• Hollandaise (no roux, egg yolks, melted butter)

Standard Bechamel (1 quart)

  • 4oz white roux
  • 1qt whole milk
  • 1/4 white onion, skin peeled off
  • 1 whole clove
  • 1 whole bay leaf
  • Salt, White Pepper and Nutmeg To Taste

The Roux: Combine flour and butter in a small pan, and cook over moderate heat, to make a white roux. In a separate pot, heat up milk to a simmer.

Add roux to the milk, making sure that both the milk and the roux are not too hot.

Whisk the roux and milk together and bring to a simmer. Add bay leaf, clove, and white onion. Simmer for about 30 minutes, and thin with milk if necessary.

Season with salt, white pepper and nutmeg to taste. The nutmeg should not be recognizable, but is just to add depth of flavor.

Finish by straining through cheesecloth.

Secondary Sauces:

Almost any milk or cream based sauce that you will make, will start with a classic Bechamel. Here are three of my favorite secondary sauces that are based on the recipe above.

Each of these are based on 1qt of Bechamel.

1200px-Making_White_sauce_5Standard Cream Sauce
8oz of heavy cream, heated
Season with salt, white pepper and a dash of lemon juice to taste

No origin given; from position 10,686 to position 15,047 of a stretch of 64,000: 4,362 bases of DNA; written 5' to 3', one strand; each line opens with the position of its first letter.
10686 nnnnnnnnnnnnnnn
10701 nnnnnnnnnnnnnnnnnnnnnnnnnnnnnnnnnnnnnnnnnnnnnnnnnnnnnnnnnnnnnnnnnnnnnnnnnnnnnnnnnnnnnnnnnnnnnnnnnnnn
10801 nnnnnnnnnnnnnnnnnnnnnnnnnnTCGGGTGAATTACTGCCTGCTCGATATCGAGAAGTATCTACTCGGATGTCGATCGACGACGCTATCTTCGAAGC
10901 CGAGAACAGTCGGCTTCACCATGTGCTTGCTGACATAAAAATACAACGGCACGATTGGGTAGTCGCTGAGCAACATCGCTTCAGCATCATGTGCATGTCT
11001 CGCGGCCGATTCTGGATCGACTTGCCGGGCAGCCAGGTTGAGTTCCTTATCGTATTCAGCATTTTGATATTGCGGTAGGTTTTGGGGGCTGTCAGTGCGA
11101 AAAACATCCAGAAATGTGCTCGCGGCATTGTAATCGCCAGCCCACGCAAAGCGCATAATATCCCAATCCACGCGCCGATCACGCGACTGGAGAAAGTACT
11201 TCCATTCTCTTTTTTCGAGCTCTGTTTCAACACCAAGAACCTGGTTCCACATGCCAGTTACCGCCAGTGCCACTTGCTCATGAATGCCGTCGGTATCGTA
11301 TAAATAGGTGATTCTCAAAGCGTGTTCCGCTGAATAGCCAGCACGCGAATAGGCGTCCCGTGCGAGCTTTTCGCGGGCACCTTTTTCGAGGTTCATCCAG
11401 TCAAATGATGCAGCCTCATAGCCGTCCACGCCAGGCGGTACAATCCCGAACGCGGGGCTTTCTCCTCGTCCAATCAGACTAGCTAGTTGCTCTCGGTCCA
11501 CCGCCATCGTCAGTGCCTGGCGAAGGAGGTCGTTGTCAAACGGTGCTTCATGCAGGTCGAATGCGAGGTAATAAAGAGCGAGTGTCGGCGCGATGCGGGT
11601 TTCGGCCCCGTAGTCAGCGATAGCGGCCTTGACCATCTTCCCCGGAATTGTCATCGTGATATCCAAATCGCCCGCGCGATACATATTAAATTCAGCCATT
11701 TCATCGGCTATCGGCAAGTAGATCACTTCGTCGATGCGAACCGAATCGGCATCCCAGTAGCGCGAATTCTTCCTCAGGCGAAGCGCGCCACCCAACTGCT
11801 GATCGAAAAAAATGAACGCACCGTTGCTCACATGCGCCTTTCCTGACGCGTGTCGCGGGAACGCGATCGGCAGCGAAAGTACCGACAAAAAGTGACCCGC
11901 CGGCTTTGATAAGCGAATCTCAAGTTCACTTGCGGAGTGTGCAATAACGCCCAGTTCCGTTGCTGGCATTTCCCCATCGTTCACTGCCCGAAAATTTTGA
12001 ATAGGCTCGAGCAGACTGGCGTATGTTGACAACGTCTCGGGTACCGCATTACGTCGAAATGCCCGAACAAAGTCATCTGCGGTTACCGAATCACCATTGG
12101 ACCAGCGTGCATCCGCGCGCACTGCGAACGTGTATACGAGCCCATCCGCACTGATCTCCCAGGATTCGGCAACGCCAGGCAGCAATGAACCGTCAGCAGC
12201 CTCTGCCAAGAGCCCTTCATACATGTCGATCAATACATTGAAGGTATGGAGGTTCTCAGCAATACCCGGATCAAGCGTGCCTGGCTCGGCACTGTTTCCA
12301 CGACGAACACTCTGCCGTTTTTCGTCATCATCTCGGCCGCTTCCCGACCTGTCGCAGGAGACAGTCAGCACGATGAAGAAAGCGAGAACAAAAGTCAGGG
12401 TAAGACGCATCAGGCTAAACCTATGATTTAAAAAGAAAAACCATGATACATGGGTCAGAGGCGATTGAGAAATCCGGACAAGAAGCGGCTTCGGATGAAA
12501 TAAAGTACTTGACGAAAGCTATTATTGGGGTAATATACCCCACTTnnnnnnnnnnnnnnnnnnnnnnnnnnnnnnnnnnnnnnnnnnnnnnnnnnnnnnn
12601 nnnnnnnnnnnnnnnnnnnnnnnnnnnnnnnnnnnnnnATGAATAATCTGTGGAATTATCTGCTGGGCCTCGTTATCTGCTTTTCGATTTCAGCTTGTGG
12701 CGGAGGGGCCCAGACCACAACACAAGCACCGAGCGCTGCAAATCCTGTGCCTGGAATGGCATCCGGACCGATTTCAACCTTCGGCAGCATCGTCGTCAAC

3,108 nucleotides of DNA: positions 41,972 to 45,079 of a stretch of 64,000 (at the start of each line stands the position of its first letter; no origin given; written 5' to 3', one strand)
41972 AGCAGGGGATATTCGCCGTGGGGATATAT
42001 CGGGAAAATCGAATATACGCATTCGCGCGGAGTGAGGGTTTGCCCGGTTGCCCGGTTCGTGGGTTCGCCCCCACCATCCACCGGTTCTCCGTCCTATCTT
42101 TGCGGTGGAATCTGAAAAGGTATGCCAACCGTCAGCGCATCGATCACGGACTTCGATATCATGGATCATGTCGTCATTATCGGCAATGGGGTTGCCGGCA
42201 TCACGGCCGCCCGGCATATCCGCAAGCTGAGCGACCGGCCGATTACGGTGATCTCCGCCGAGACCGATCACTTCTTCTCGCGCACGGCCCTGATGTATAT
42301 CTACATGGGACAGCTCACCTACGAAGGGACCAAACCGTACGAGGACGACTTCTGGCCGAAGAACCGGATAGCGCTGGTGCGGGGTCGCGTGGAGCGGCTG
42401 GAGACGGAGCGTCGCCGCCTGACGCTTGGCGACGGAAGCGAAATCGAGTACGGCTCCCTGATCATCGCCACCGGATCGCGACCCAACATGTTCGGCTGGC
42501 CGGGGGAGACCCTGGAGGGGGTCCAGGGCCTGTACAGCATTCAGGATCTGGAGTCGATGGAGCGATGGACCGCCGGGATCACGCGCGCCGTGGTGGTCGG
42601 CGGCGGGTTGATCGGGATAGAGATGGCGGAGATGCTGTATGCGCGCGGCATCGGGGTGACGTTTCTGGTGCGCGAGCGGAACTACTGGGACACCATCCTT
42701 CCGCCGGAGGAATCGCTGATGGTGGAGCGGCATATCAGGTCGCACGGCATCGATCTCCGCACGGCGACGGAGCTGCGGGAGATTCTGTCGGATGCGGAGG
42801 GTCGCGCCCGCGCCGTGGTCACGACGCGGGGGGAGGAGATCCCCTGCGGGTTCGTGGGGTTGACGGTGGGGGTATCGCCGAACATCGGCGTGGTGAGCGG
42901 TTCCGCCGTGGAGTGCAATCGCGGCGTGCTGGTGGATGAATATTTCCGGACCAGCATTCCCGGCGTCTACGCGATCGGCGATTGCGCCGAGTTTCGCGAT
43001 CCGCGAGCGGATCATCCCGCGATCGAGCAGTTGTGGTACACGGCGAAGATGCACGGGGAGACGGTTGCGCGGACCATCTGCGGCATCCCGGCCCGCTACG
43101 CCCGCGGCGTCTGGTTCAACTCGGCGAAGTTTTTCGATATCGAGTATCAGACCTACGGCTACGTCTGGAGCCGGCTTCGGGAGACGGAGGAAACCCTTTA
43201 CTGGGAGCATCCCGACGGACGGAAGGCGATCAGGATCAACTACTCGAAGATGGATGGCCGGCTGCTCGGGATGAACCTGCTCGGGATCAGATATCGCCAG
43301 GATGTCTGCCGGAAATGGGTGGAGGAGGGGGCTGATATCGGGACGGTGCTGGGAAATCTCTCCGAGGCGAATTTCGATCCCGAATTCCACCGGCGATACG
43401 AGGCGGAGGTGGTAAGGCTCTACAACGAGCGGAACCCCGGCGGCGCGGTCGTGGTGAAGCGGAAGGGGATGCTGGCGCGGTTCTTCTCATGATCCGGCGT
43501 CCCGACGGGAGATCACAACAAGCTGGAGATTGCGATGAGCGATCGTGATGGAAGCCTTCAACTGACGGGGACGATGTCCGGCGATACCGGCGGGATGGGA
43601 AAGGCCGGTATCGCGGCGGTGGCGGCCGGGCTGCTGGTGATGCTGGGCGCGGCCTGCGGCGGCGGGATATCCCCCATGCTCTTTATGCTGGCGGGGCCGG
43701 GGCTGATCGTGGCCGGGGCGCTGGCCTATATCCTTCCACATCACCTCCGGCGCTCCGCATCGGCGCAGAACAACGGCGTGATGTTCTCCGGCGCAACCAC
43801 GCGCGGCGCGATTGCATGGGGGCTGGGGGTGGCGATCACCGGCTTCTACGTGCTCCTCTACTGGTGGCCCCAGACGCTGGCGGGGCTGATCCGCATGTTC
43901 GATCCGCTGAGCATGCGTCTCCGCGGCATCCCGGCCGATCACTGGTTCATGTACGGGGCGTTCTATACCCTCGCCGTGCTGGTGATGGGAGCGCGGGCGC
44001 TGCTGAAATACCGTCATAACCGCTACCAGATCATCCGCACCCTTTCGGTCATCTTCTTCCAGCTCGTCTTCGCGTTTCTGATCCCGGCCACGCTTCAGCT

Favorite herbs and spices to taste
Strain through a cheesecloth for a smooth, creamy finish

Mornay Sauce
Stir in 4oz of Gruyere and 2 oz of Parmesan cheese, both grated
Turn off heat and whisk in 2 oz of unsalted butter
Adjust consistency with warm milk as necessary

Cheddar cheese sauceCheddar Cheese Sauce
8oz sharp cheddar cheese, grated
1/2 tsp. dry mustard
2 Tbs. Worcestershire sauce

Stir all ingredients into warm bechamel until cheddar cheese is melted

Mustard Sauce
Stir in 4oz good dijon mustard
Remove from heat and whisk in 4 oz of unsalted butter
Strain through cheesecloth
(You can spice this up by using hot Chinese mustard!)


The Home Chef Book
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We are entering the age of the “Home Chef”, a title that’s available to nearly everyone, regardless of age, or financial standing.

That’s what this book is about…because something amazing has begun to happen in the last two decades, something that has never before happened in the history of cooking…instead of growing wider, the gap between the home cook and the professional chef has actually begun to narrow, and continues to narrow exponentially with each passing year.

The time when these specialized skills were limited to those who could afford the cost and time required for culinary school are quickly passing into history.

The time when the sole requirement to elevate your cooking skills to this level…passion…is emerging.

It’s an amazing time to become a Home Chef…and if you have that passion, I’ll show you how.

Welcome!

Chef Perry P. Perkins